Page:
Mozark Theatre

Park Central Square,
Springfield, MO 65806

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Additional Info

Previously operated by: Midwest Theatres

Previous Names: Grand Theater, New Iris Theatre, Iris Theatre

Nearby Theaters

Mozark - Springfield,MO

Located in downtown Springfield at 111 Kirby Avenue. The Grand Theater was opened on June 18, 1910. It was closed on April 10, 1930 as a silent cinema. It was wired for sound and reopened as the New Iris Theatre on September 12, 1930. Taken over by the Midwest Theatres circuit it reopened on August 9, 1933 as the Morzark Theatre. It got its name from the location of Springfield, being located in the Missouri Ozarks. It was closed on August 18, 1950.

Contributed by Chuck Van Bibber

Recent comments (view all 3 comments)

hhardley on July 19, 2010 at 12:24 am

The Mozark Theater was located in the SW corner of the Public Square. It was torn down in the mid 50s to make way for an expansion of the Newberry’s Dime Store next door. I recall it showing westerns and was very small.

Joe Vogel
Joe Vogel on October 21, 2014 at 3:58 am

Kirby’s Arcade was demolished ages ago and Google Maps will never find it. It is placing both the Mozark and the nearby Grand Theatre in the countryside near Fair Grove, miles outside Springfield. The nearest we’ll get to a correct address for these two theaters will probably be to place them on Park Central Square. The arcade started at the southwest corner of the square and, as near as I can determine, ran west to South Patton Street.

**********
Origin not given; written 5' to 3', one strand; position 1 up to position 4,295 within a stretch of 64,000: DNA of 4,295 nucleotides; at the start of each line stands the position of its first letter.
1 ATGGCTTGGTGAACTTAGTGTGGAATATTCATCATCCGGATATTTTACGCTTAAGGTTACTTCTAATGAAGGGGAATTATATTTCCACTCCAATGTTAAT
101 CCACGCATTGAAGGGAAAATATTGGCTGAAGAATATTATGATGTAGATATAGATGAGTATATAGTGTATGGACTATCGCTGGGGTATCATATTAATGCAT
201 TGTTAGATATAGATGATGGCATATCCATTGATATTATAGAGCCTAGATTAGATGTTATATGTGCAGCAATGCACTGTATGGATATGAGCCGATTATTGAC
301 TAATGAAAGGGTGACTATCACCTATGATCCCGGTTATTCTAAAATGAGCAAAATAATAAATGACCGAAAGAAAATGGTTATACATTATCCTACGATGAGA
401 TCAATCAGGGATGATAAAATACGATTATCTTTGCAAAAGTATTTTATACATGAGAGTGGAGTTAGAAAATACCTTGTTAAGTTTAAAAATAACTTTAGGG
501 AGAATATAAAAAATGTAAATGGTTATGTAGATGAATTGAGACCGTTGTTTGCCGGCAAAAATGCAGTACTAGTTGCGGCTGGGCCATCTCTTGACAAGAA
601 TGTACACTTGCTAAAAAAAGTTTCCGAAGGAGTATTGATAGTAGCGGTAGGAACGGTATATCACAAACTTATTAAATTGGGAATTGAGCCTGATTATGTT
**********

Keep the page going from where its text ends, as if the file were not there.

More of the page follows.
Judging from the style of the front, I suspect that the Newberry’s store hhardley mentions was probably in the building that now houses the Park Central Branch Library, so the theater was probably in or adjacent to that, tucked into the corner of the square. The Grand, at 127 Kirby Arcade, was probably near the Patton Avenue end of the Arcade.

dallasmovietheaters on November 5, 2020 at 5:01 pm

The Grand Theatre launched likely on a twenty-year lease on June 18,1910 by W.W. Smith with motion pictures on a Mirror Glass Curtain. The nearly 800-seat theatre closed at the end of its lease on April 10, 1930 with Charlie Chaplin in “The Circus” never converting to sound.

On a new twenty-year lease, the venue had been wired for Western Electric sound becoming the New Iris Theatre showing movies. The independent operator’s opening double bill was on September 12, 1930 showing “Tarzan the Tiger” and “Boarder Romance.” The Iris Theatre (dropping New) operated as a discount sub-run house. The theatre appears to have closed with a bill of “Ghost City,” “Vanishing Legion,” and an Oswald, the Lucky Rabbit cartoon.

It was then taken over by Midwest Theatre Circuit out of Tulsa which also ran the Mullikin. Midwest and manager John Brown equipped it with 600 seats and went for a Spanish themed architectural style. It launched on August 9, 1933 with George Raft in “Night After Night” supported by Laurel & Hardy in “Scram” and Burns & Allen in “Your Hat.” The Mozark appears to have gone out of business at the end of its 20-year lease on August 18, 1950 with the double feature of “The Fatal Hour” and “The Shadow Returns.”

Just to be clear, this was never a newsreel movie theatre.

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